Ça va is a multiple choice based emotion logging application built on top of Blackbox. It focuses on asking and recording the answer to one simple question: “How are you feeling right now?” Here’s how it works:
The user downloads the Ça va app to their mobile phone. When they open the app they see a simple text header that asks, “How are you feeling right now?” Beneath this header are two buttons: one with a :) icon representing ‘happy’ and one with a :( icon representing ‘unhappy’. Clicking one of the buttons logs a change in emotional state to persistent data storage, and reveals a thank you message and a button to view a visualization of the aggregation of this data. Exiting the app without clicking the :) or :( button logs a :| representing an ‘in the middle’ state. Additionally, Ça va is configured to send notifications to the user three times a day prompting them to open the app and record how they are feeling. Swiping to remove the notification logs the :| state.
For now, that’s it for UI/UX. On the tech side, Ça va will use Blackbox as its persistent data storage, to store both emotion data points and metrics. It will use a standard web stack and port it to mobile using Phonegap. Theoretically it shouldn’t be a very difficult app to build, especially with Blackbox handling the brunt of the data work.
At this points you’re probably thinking, “Doesn’t this exist already?” You’re right, it does (I just looked it up). Much smarter people than me have already built this app here, here, and, oh yea, here. So why am I building it?
Ça va is being built for three reasons. In order of priority:
- to test the Blackbox interface
- to explore some UI/UX ideas for simple logging
- to bring a new product to the marketplace
Testing the Blackbox interface #
When dealing with something abstract, particularly something as abstract as Blackbox, I find it useful to integrate concrete examples. Thinking about how the abstract model will relate to specific examples keeps my brain focused on the problem that the model is trying to solve, and keeps me from overlooking obvious inconsistencies. In this case, Ça va is a concrete example of a product that could be built on Blackbox. Thinking about the specific requirements of Ça va will help me shape the more general Blackbox interface. This objective doesn’t involve any explicit measuring, but will measure success based on my subjective opinion.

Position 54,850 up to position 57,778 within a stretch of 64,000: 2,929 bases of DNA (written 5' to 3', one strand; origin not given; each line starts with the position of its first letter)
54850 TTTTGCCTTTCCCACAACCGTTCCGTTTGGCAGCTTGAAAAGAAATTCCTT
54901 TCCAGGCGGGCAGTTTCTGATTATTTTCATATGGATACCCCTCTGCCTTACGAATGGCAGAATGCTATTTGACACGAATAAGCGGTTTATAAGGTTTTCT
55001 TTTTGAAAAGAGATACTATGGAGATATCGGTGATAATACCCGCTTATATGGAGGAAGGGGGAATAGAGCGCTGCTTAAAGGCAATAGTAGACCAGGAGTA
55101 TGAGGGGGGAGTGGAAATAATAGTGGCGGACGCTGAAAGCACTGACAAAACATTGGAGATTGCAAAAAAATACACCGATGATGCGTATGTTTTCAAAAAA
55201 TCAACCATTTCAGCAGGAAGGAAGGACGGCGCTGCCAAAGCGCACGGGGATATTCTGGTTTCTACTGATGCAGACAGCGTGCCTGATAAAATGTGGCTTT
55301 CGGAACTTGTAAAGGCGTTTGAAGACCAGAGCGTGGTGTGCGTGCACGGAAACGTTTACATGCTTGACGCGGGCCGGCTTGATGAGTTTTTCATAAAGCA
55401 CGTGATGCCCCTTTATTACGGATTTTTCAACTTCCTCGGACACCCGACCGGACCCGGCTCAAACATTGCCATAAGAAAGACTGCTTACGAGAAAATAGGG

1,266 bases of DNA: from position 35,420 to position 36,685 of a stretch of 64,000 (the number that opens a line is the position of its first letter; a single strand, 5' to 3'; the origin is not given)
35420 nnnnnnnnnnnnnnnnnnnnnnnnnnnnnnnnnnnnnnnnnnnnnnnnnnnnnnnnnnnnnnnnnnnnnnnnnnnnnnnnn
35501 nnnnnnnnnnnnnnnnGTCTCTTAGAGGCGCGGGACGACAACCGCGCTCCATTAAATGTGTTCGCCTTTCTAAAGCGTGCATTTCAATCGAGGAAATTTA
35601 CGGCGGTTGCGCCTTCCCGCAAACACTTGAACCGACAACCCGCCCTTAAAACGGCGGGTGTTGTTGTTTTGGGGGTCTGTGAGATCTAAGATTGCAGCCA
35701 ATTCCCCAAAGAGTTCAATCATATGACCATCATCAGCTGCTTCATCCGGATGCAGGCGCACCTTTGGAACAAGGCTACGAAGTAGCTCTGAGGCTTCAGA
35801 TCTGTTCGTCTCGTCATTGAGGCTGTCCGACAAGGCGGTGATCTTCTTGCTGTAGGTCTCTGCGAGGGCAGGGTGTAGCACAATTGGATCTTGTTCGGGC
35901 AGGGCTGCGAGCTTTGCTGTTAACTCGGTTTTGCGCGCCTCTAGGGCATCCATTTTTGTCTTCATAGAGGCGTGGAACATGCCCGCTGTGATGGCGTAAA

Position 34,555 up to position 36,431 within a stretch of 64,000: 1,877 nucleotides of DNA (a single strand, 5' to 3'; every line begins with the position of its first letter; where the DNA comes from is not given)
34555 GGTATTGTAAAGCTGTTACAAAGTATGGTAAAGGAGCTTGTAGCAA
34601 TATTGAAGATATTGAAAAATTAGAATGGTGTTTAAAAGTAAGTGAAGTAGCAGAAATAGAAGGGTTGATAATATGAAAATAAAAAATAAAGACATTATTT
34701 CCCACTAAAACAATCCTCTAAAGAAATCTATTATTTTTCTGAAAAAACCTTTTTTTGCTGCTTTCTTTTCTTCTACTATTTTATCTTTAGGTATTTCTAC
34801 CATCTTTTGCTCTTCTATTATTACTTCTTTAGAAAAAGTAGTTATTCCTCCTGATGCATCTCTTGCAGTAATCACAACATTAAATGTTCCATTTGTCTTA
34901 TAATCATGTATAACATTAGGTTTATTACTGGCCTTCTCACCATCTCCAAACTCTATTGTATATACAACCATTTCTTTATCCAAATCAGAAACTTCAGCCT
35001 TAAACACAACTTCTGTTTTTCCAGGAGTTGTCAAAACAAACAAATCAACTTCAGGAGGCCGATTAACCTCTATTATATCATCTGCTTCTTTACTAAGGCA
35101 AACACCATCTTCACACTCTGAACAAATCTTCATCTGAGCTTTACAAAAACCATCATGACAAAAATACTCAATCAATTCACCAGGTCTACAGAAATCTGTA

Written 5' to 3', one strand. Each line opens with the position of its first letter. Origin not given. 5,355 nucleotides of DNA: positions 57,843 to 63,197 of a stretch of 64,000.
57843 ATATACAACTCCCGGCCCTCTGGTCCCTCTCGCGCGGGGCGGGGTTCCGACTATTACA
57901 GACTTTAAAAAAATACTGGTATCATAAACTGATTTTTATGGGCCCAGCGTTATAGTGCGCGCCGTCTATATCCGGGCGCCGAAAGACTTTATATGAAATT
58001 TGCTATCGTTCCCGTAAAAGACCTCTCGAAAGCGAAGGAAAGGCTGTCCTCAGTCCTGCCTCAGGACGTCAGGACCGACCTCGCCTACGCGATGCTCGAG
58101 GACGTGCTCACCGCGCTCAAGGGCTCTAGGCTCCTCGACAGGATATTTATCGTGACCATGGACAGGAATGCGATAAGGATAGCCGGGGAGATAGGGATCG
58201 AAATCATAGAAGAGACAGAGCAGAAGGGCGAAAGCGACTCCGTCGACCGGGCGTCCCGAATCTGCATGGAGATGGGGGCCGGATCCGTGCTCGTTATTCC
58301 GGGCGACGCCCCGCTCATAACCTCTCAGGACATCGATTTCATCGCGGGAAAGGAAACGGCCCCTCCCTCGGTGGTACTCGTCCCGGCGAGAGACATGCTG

Exploring UI/UX ideas for simple logging #
I imagine many products built on Blackbox will rely on some form of data acquisition that is based on users personally inputting the information. For this reason, it’s very important to validate the hypothesis that users will be willing to personally log information that can’t be collected programmatically. Once validating this hypothesis, it’s also important to optimize the process to provide the best possible experience for the user. I have several ideas that I’d like to experiment with to improve the logging process, for example:
- simplifying the options set
- accepting the “do nothing” option as a valid response
- utilizing notifications to prompt for user input at the ‘right’ time This is objective will evaluate success by measuring logging frequency and logging as a proportion of logging prompts.
Bringing a new product to the marketplace #
I think that emotional logging has huge untapped potential to improve people’s lives. The act of logging has been shown to increase positive behavior by reinforcing mindfulness. That means that just logging how you feel helps your brain make a stronger connection between what you do that makes you feel happy and feeling happy, which in turn helps you focus on doing things that make you happy. What I find even more interesting is considering emotional state as another dimension to overlay on top of other data that you might be tracking. As data tracking becomes more commonplace, being able to see how all that data correlates with your mood could provide incredibly valuable insights. For example, maybe you find that going for a jog in the morning is strongly correlated with you being in a good mood when you come home from work. With information like this you can make better educated decisions about how to allocate the scarce resources in your life.
As with other ‘startup’ ideas, this is also an opportunity to experiment more with The Lean Startup methodology. Although I don’t foresee myself having the time to focus on marketing or profitability, I’m very open to working with a partner to explore these opportunities. If so, we would evaluate success by measuring app installs, engagement, and virality.
Interested? Tweet me @jomrcr.